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Video search engines haven’t found their place in the world quite yet, but after what happened with web search it’d be stupid to count them out. Now AT&T, after securing the exclusive license to use technology from the stealthy startup Divvio for the consumer market, is launching one of its own.
AT&T is calling its video search site VideoCrawler, and expects to open it up to the public in a week or so. For now, if you’d like to try out the site for yourself, AT&T provided a user name and password that NewTeeVee readers are free to use. Username: mediorite; password: beta0529.
Today we spoke with the executive director of business development at AT&T, Jim Stapleton, whose division is also developing the 3D web browser Pogo. He gave us an extensive demo of the site, focusing on the interface, which is what AT&T built.
First, the positives: I like the interface. AT&T built the equivalent of an AJAX start page for video, with modules for a search box, a player, search results list, playlists, etc., that can be moved around and minimized. That way users can organize the product to best fit whatever they want to do with it. The player itself is nice because it’s consistent, launching any type of embeddable media from within. I’m a little unclear on what’s included in the index, so as you guys play around with Videocrawler, please be sure to report back with what you turn up. For instance, I couldn’t find premium ABC content (the kind that launches in the Move player), but I could find Lost podcasts direct from the ABC site, which as far as I can tell aren’t usually embeddable off-site.
So far it isn’t evident to me that VideoCrawler’s results are markedly better than other video search engines. According to Divvio’s site, the company’s differentiating technology includes: the meta media player, continuous verification of broken links, ability to search for specific rich-media attributes, and easy addition of new sites to Divvio’s index. We don’t see any mention of speech recognition or other alternative search methods, but we’ll follow up with Divvio (whose CEO, Hossein Eslambolchi, used to be CTO and CIO of AT&T) to find out more about their approach.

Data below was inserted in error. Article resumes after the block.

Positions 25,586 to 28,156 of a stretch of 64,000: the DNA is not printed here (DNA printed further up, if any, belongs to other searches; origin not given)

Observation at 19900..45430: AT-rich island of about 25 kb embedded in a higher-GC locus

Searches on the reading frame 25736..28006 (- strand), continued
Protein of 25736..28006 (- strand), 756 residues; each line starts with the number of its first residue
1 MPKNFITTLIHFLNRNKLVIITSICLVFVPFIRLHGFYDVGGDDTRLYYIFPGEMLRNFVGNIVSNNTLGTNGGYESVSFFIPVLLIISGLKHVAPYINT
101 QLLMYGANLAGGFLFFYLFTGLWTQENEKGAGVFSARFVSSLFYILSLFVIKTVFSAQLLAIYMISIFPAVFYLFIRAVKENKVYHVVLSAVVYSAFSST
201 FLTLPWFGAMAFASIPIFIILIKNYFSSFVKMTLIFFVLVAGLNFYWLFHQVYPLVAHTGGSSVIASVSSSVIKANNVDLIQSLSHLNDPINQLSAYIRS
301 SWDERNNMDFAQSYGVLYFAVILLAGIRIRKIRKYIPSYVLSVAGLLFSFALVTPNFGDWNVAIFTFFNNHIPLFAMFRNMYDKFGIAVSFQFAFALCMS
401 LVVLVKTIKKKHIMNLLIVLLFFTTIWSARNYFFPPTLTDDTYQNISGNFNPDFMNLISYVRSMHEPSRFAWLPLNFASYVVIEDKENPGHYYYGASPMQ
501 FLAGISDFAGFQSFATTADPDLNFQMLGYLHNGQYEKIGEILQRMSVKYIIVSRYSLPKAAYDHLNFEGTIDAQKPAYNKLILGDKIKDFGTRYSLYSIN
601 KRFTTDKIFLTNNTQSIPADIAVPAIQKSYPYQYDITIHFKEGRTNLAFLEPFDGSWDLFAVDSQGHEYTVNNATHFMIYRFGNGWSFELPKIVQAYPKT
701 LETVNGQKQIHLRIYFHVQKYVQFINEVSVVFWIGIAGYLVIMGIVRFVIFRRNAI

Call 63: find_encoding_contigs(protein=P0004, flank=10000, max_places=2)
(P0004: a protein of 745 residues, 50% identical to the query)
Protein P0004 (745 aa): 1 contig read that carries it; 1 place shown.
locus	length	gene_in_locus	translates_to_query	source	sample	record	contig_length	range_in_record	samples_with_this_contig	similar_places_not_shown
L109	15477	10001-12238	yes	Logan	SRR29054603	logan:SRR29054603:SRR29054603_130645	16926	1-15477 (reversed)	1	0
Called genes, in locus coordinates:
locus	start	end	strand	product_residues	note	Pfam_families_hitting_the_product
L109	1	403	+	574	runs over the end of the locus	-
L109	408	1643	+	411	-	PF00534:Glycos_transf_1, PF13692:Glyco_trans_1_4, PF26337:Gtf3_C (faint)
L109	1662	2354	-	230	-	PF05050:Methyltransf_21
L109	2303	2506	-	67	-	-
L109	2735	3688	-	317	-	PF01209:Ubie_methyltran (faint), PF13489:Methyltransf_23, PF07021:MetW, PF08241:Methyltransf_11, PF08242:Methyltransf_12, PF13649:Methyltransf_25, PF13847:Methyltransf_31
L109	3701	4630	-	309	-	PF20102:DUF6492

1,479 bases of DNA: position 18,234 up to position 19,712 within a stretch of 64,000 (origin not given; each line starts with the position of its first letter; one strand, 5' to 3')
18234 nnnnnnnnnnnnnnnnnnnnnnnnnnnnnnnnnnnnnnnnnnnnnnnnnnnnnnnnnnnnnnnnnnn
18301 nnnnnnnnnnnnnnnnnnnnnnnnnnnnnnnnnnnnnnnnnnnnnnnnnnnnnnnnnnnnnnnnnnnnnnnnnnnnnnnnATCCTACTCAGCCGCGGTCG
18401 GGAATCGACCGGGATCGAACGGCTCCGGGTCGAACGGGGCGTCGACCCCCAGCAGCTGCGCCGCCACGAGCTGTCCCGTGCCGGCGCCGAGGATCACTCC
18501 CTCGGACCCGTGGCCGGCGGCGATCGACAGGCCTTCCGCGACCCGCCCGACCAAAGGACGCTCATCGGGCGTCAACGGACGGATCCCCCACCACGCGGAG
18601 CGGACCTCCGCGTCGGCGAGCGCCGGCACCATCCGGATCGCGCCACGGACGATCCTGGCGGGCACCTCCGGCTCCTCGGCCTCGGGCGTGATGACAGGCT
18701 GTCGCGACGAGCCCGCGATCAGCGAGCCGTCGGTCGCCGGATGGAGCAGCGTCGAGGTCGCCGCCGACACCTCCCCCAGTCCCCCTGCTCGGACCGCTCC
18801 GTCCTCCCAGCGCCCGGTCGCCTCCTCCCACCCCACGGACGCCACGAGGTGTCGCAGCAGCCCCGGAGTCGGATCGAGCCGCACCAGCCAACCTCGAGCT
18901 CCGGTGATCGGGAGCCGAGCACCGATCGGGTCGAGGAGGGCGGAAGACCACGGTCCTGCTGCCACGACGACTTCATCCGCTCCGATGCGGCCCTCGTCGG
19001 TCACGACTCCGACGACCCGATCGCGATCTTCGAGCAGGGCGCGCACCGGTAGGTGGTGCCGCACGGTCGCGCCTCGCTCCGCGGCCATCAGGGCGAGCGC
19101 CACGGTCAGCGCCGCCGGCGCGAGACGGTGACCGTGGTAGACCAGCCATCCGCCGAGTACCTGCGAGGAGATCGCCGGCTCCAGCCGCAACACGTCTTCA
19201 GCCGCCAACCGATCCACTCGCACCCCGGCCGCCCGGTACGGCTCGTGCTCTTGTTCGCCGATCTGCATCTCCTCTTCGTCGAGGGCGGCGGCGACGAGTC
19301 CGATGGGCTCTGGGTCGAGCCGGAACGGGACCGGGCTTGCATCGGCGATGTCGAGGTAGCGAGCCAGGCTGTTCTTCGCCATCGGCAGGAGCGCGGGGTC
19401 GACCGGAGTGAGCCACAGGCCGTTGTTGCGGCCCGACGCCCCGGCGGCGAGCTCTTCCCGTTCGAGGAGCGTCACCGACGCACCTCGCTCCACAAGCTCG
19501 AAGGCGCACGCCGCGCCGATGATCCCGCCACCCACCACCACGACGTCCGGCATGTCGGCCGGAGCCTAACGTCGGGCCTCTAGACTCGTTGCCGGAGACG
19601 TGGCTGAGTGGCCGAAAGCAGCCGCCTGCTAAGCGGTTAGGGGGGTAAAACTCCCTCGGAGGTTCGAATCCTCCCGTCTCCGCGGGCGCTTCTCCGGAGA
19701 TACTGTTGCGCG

Stapleton says VideoCrawler accesses more than 300 million pieces of content from 3,300 different sites, but in addition to video that also includes other rich media like slide shows, Internet radio and ringtones. For context, competitor Truveo says it has more than 100 million videos in its index.
VideoCrawler is making what I feel are some mistakes: It ranks videos by how many views they’ve had on its own site, not the larger web — a big blow to relevancy. When I brought this up to Stapleton, he responded by saying that, “We’re assuming that the user community of VideoCrawler will be representative of the broader Internet.” And instead of giving users direct URLs to share, it gives users a link to a VideoCrawler page with the video embedded. I worry that this speaks to a focus on building a destination rather than a tool for users. Stapleton’s defense: “This is a banner advertising-driven revenue model.”
I don’t see that VideoCrawler is different enough from the competition to really stand out. Apparently even Divvio felt the same way, because if it saw such a big opportunity for consumer video search why wouldn’t it have addressed that market itself? But I do like that we’re starting to come closer to a universal online video player. One way or another, let me know what you think.